It is a unique identifier to each pairing between a Business ID and a user. The Opaque ID also refers to the destinationId in the code samples for sending messages from your Messaging Service Provider (MSP) to a user. Each user is defined by a set of related Apple IDs as described above.

For privacy, the business doesn’t receive the user’s phone number, email address or iCloud account information. The Opaque ID is unique to the relationship between the customer's Apple ID and the business’s business ID. A customer has a different Opaque ID for every chat they have using Messages for Business. The customer decides if and when to share personal identifying information with the business. For more information, see Apple Platform Security.

In your MSP agent console, Apple recommends that your system stores the Opaque ID. Once a user has authenticated through either an agent/bot process or our OAuth2 feature, you should change the identifier to the user’s name.

Are users limited to sending only photos and videos in Messages for Business? Is it possible to send other types of files such as PDF, Microsoft Word, Microsoft Excel?
You can send any type of file through Messages for Business. For example, you can easily send and receive an Excel file (.xlsx) to an iPhone that does not have Excel installed. Any binary file should be intact after transport in either direction, regardless of the iPhone or iPad settings.

Getting Users into a Conversation with Entry Points

How do I use the intent ID and group ID parameters?

The intent (biz-intent-id) and group (biz-group-id) fields are used to track the source of user engagement and to route messages to the appropriate groups.

Intent and group field values can be specified as URL parameters embedded in apps, QR codes, or Messages for Business buttons on websites. For example:

In the first text message from the customer after starting the conversation through the URL, the MSP can retrieve the intent and group from the message payload. For example:

"body": "Hello",
"sourceId": "<opaque user ID>","intent": "SomeIntent",
"group": "SomeGroup"

The intent field value is specified with biz-intent-id key in the URL, but appears under intent key in the message payload. Similarly, the group field is specified with biz-group-id in the URL and group from the message.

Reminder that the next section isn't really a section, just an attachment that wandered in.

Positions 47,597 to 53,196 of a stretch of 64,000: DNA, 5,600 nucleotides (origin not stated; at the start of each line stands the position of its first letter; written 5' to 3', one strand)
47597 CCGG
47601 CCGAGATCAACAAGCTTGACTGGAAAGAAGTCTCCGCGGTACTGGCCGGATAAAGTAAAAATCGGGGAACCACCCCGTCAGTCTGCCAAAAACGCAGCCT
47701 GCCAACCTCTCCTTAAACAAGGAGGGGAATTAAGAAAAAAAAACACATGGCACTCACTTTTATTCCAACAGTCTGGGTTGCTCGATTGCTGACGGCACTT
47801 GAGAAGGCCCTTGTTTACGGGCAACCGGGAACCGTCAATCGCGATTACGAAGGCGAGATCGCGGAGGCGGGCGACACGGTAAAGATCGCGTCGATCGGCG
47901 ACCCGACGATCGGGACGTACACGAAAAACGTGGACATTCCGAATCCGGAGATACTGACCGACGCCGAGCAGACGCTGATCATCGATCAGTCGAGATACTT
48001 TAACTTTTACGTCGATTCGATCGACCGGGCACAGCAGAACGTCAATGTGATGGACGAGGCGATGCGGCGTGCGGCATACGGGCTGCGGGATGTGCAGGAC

Apple Maps puts the physical address in the biz-intent-id field for users who launch Messages for Business from Maps. Spaces are replaced by plus-sign characters and other safe encoding changes may be made for the sake of generating a valid URL.

For more information about routing using intent and group IDs, see About Intent, Group, and Body Values and Apple Maps and Your Business Locations.

How do I set up entry points in Apple Maps and my brand website?

You can set up entry points for the following:

Our users experienced latency or our engineers measured latency in the message delivery. Can you fix this latency on your side?

The device connectivity, also known as the "last mile” connection from the device into the network, generates the most latency. Apple continually optimizes message delivery on the Messages for Business server side, but we cannot affect connectivity between the device and Wi-Fi or cellular networks.

Compliance and Regulatory Questions

Does the MSP have to delete the conversation history with user in accordance with General Data Protection Regulation 2016/679 (GDPR)?

According to our security and compliance team:

The MSP is the data controller. The arrangement between the brand and the MSP guides how it is handled, with consideration of the regulatory domain they are operating in. All we offer is a block for further messages from the brand to the user. It is beyond our scope to manage the relationship any further than that.